Kansas Snapshots by Gloria Freeland - March 17, 2023

Celebrating the "new year"

I don't remember when I first heard the term ... but husband Art does.

He was 11 and, like many times before, had tagged along with his uncle who made extra cash hauling the Sunday Milwaukee Journal to the villages northwest of their hometown. The six-hour trips were filled with talking. Sometimes Art quizzed his uncle about his experiences as a B-29 pilot in World War II.

The sun's appearance signaled the trip was nearly over when his uncle mentioned it was the day of the "vernal equinox." The comment prompted a question from Art, but the answer wasn't nearly as interesting as some of the war stories.

The vernal equinox - March 20 - is the official start of spring in the Northern Hemisphere. "Vernal" comes from the Latin word "ver" (spring) and "equinox" from the Latin words "aequus" (equal) and "nox" (night) - when day and night are equal. In the Southern Hemisphere, that same day is the autumnal equinox.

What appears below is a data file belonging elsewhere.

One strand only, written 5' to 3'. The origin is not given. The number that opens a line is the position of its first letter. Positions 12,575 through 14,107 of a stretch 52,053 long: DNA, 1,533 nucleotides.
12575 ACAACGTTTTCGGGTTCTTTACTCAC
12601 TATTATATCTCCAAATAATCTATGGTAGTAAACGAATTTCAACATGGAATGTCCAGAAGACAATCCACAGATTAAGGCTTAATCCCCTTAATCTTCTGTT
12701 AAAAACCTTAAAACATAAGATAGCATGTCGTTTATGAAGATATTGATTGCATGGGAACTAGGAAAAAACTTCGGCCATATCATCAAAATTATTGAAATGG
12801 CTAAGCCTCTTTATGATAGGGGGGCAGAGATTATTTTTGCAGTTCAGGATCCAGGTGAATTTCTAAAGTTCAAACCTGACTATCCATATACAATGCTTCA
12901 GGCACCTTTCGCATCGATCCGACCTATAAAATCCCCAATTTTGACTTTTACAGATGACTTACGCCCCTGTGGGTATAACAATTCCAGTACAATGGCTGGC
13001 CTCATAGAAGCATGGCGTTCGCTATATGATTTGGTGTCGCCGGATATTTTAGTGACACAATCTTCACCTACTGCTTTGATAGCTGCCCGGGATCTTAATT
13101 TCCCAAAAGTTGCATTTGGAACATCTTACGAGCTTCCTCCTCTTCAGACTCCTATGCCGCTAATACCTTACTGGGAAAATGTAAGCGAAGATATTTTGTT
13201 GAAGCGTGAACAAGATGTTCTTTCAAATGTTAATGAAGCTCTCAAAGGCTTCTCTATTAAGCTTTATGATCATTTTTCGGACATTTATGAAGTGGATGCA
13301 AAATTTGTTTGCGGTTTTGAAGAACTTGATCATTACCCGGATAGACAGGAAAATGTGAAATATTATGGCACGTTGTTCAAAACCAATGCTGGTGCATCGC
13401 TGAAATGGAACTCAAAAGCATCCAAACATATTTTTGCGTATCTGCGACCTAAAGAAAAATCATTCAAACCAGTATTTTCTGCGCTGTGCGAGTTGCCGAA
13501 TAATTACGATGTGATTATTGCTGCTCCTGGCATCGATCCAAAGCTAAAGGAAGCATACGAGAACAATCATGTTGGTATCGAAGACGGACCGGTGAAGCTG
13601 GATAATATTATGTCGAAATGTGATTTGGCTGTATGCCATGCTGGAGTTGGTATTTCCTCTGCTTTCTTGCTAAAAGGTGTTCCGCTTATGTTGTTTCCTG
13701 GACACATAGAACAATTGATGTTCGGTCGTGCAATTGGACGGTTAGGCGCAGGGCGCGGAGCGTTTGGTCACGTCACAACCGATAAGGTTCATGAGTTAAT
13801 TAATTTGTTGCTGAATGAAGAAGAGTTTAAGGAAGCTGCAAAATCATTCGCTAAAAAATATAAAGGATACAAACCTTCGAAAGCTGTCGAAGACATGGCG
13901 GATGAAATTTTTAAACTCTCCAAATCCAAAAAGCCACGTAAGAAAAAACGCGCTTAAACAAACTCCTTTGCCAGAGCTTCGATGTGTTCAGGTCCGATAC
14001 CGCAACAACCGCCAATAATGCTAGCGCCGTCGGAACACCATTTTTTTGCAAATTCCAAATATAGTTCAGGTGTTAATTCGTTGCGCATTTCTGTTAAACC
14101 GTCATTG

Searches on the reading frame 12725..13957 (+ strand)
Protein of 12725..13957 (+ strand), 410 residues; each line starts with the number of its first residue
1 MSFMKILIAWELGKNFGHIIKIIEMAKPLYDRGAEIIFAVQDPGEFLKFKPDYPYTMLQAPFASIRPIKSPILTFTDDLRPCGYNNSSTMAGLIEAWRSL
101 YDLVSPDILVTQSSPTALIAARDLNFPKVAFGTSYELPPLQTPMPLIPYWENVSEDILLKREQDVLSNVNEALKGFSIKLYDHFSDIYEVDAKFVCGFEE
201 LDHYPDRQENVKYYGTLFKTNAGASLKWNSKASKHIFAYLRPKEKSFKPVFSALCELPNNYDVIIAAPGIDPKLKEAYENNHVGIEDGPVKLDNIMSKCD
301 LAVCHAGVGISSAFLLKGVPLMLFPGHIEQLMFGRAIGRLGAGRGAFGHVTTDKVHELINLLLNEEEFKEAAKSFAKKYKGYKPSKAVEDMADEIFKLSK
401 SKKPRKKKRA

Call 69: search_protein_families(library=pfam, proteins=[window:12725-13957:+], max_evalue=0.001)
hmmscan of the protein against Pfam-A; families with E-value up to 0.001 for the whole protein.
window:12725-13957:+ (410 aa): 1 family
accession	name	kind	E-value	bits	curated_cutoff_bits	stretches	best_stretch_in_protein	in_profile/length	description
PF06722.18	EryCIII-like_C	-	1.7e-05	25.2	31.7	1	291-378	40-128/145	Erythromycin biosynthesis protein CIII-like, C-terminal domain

While Wisconsin springs are gray and damp, Art has fond memories of them. One reason is because it was maple-syrup time. Trips to the wooded hillside a mile north of Weyauwega were an adventure for him. His grandfather Charles - known as "Bup" to his grandchildren - rented the land from farmer Will Kneip. The trees were "tapped" with hollow metal spouts hammered into a small hole drilled in the trunk. Sap dripping from the spout was collected in a pail hung on the end. From time to time, the pails would be emptied into the nearest repurposed cattle-watering tank. Garden hoses connected the tanks so the sap then flowed to the one at the bottom of the hill.

A "fireplace" made from concrete blocks sat nearby. A stainless-steel pan sat on top over the fire. The collected sap was poured into the pan and the excess water boiled off. Every 10 gallons of sap yielded only one quart of maple syrup. The final product was transferred to milk cans and sold to the Quaker Dairy in Appleton to flavor its ice cream and pastries.